Free Answers From Google On How To Be A Better Manager

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Google Has Been Searching For What Makes A Good Manager
Google Has Been Searching For What Makes A Good Manager

One of the biggest challenges that modern IT leaders face is how to do a good job of managing their IT team. The burden of making the right technology decisions, managing budgets, and meeting the needs of the rest of the company is challenging enough, but what can make or break a manager is how good of a job you do nurturing and growing your staff. The folks at Google have the same issues and they’ve harnessed their immense computing power to come up with a solution…

How Google Solved The Riddle Of IT Management

I’m not sure if you’ve been reading the news lately, but Google’s been having a problem: they are starting to lose their IT employees. Once upon a time Google was the coolest place on the planet to work, but things have changed.

With the arrival of cooler places to work (i.e. Facebook), folks have been defecting from Google in droves. Adam Bryant reports that this may be one of the reasons that some of the Google number crunchers were tasked to work on a new project in early 2009: Project Oxygen.

This team was charged with crunching all of the data that Google had gathered in order to determine what characteristics of bosses the Google employees were looking for. Basically Google wanted to know what makes someone a good boss.

To determine this, the team wrote code to process all of the performance reviews, results from employee feedback surveys, and nomination forms for top managers. What they were looking for were words and phrases that dealt with either praise or complaints.

What Google Found Out

At Google, technical expertise has always been what they’ve valued in their employees the most. Managers there were encouraged to be hands-off types of managers – don’t hold your people back. The thinking was that if workers got stuck, they could then reach out to their bosses for help because it was assumed that their bosses had deeper technical skills.

Well guess what, they got it wrong! It turns out that what IT workers were really looking for is what we’ve always been told that a manager should be: involved.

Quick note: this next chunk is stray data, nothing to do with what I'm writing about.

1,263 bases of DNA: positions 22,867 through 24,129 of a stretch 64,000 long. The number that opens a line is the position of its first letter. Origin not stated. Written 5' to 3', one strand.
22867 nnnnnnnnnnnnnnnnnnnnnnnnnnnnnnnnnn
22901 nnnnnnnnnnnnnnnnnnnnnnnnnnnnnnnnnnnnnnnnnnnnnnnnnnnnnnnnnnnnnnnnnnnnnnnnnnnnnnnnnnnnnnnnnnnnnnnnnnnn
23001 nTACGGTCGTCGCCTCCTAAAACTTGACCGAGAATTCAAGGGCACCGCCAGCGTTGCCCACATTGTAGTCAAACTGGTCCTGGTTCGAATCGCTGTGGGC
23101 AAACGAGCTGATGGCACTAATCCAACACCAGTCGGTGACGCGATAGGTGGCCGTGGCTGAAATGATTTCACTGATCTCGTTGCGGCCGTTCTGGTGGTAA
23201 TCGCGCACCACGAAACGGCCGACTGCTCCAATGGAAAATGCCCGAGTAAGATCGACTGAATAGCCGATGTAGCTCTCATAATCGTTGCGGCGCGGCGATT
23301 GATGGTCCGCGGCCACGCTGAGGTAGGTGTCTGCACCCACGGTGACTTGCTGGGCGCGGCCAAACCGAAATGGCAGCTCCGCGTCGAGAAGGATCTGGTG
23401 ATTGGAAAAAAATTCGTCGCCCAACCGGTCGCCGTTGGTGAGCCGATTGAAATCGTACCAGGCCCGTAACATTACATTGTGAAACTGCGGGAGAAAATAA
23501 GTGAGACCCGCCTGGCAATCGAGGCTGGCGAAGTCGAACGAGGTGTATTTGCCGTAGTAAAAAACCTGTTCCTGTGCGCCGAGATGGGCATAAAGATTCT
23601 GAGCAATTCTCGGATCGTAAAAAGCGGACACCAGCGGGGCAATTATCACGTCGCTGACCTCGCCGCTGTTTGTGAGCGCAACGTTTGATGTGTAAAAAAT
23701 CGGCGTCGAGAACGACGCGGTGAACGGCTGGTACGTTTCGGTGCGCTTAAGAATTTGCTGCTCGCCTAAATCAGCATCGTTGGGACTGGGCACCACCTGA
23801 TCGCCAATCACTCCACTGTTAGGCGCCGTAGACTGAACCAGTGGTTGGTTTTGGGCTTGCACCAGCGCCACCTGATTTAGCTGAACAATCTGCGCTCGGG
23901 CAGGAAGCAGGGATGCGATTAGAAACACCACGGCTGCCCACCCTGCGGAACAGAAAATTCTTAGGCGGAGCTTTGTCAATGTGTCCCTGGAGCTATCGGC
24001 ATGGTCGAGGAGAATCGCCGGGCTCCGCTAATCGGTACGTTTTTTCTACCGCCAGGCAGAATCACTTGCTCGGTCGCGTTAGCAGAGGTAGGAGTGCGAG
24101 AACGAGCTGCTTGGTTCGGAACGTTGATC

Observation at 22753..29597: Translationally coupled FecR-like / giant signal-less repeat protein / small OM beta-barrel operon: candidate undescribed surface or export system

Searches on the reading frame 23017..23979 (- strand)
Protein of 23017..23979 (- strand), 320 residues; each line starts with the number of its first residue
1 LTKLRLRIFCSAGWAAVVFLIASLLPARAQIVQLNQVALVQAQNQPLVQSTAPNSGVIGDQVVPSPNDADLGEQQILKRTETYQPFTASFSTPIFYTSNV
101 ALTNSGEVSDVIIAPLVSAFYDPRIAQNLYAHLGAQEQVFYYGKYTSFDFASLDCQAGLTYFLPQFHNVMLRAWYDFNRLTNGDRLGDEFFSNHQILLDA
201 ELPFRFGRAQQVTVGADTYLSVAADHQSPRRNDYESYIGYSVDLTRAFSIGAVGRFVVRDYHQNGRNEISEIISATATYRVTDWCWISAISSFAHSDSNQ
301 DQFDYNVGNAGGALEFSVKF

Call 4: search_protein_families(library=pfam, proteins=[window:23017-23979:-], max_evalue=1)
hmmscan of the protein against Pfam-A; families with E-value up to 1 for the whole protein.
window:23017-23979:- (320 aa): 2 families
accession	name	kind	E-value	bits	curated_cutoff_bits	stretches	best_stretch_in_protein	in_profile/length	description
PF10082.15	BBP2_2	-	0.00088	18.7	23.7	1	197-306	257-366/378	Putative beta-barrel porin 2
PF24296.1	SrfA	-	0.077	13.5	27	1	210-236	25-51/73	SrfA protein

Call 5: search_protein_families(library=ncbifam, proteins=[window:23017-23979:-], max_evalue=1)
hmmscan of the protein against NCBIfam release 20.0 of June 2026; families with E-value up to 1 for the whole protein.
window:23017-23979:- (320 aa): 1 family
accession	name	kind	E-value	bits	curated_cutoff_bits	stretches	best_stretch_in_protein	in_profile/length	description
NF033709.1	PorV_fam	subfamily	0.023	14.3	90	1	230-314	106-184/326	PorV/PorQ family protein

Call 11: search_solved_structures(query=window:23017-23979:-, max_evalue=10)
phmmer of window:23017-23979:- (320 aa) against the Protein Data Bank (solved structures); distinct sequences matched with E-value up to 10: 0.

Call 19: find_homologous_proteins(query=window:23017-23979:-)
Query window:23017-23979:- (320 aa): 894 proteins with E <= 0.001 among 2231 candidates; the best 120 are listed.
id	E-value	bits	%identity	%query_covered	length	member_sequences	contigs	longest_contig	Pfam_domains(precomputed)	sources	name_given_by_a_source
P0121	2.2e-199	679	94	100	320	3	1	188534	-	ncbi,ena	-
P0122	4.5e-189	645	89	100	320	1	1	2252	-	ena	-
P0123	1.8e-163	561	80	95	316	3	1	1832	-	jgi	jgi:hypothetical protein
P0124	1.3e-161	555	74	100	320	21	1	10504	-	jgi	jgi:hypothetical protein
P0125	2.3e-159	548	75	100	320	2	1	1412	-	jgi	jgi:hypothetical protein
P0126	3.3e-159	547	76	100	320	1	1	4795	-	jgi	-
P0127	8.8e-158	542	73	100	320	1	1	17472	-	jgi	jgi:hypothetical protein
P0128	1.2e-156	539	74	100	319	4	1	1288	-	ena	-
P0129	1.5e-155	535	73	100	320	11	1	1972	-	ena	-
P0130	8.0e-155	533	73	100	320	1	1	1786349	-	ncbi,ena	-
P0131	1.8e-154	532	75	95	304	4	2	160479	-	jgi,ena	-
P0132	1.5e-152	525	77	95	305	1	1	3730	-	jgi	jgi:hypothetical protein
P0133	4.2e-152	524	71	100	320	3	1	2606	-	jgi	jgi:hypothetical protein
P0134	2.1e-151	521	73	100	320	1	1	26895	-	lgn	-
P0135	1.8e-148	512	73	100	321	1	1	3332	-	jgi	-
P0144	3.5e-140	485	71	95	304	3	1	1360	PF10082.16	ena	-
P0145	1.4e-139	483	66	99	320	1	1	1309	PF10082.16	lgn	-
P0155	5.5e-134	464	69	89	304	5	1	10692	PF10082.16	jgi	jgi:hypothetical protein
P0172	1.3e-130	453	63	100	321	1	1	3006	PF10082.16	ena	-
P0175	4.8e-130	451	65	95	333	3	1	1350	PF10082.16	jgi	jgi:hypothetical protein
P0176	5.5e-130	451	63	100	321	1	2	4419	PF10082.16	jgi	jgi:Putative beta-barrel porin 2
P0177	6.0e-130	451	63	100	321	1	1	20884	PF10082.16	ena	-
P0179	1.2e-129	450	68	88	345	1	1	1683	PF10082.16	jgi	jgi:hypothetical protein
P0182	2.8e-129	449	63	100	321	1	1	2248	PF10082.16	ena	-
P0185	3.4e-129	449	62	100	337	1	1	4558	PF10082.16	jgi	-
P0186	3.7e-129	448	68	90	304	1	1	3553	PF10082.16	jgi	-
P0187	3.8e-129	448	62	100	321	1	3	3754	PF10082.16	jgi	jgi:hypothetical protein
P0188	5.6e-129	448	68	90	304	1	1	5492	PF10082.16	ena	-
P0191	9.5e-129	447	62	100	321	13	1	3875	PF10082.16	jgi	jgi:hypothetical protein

Here are the top 5 most important characteristics of an effective IT leader as uncovered by Google’s data mining efforts:

  1. Be a good coach

  2. Empower your teams and don’t micromanage

  3. Express interest in team member’s success and personal well-being

  4. Don’t be a sissy: be productive and results orientated.

  5. Be a good communicator and listen to your team.

What All Of This Means For You

I guess what Google found out shouldn’t really come to any of us as that much of a surprise. I think that we always knew that the secret to successfully managing an IT department had to be the same secret that every other department in the company was trying to uncover.

Google started out thinking that the ability to master technology was the answer and ended up with a completely different answer – it’s the human touch in the end that is the most important. I believe that this lends a lot of creditability to their findings.

IT Managers need to step back for a minute and think about what this means: we’ve got to start to take the time to truly connect with our team if we want them to experience true job satisfaction. I believe that we can all do this, it’s just that we all need to take the time to do it right!

– Dr. Jim Anderson
Blue Elephant Consulting –
Your Source For Real World IT Management Skills™

Question For You: Do you agree that an IT leader’s technical skills are less important than their “soft” people skills?

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What We’ll Be Talking About Next Time

I’ve got some bad news for all of you IT managers out there: it turns out that 25% of the best workers in the IT department are planning on leaving within the next 12 months. Not to depress you even more, but it turns out that those internal job change programs that you have perhaps created that are intended to develop the next generation of IT leaders don’t seem to be working – 40% of the internal rotations that are made by IT “high-pots” (high potential) employees end up in failure. Let’s take a look at what problems you need to solve …

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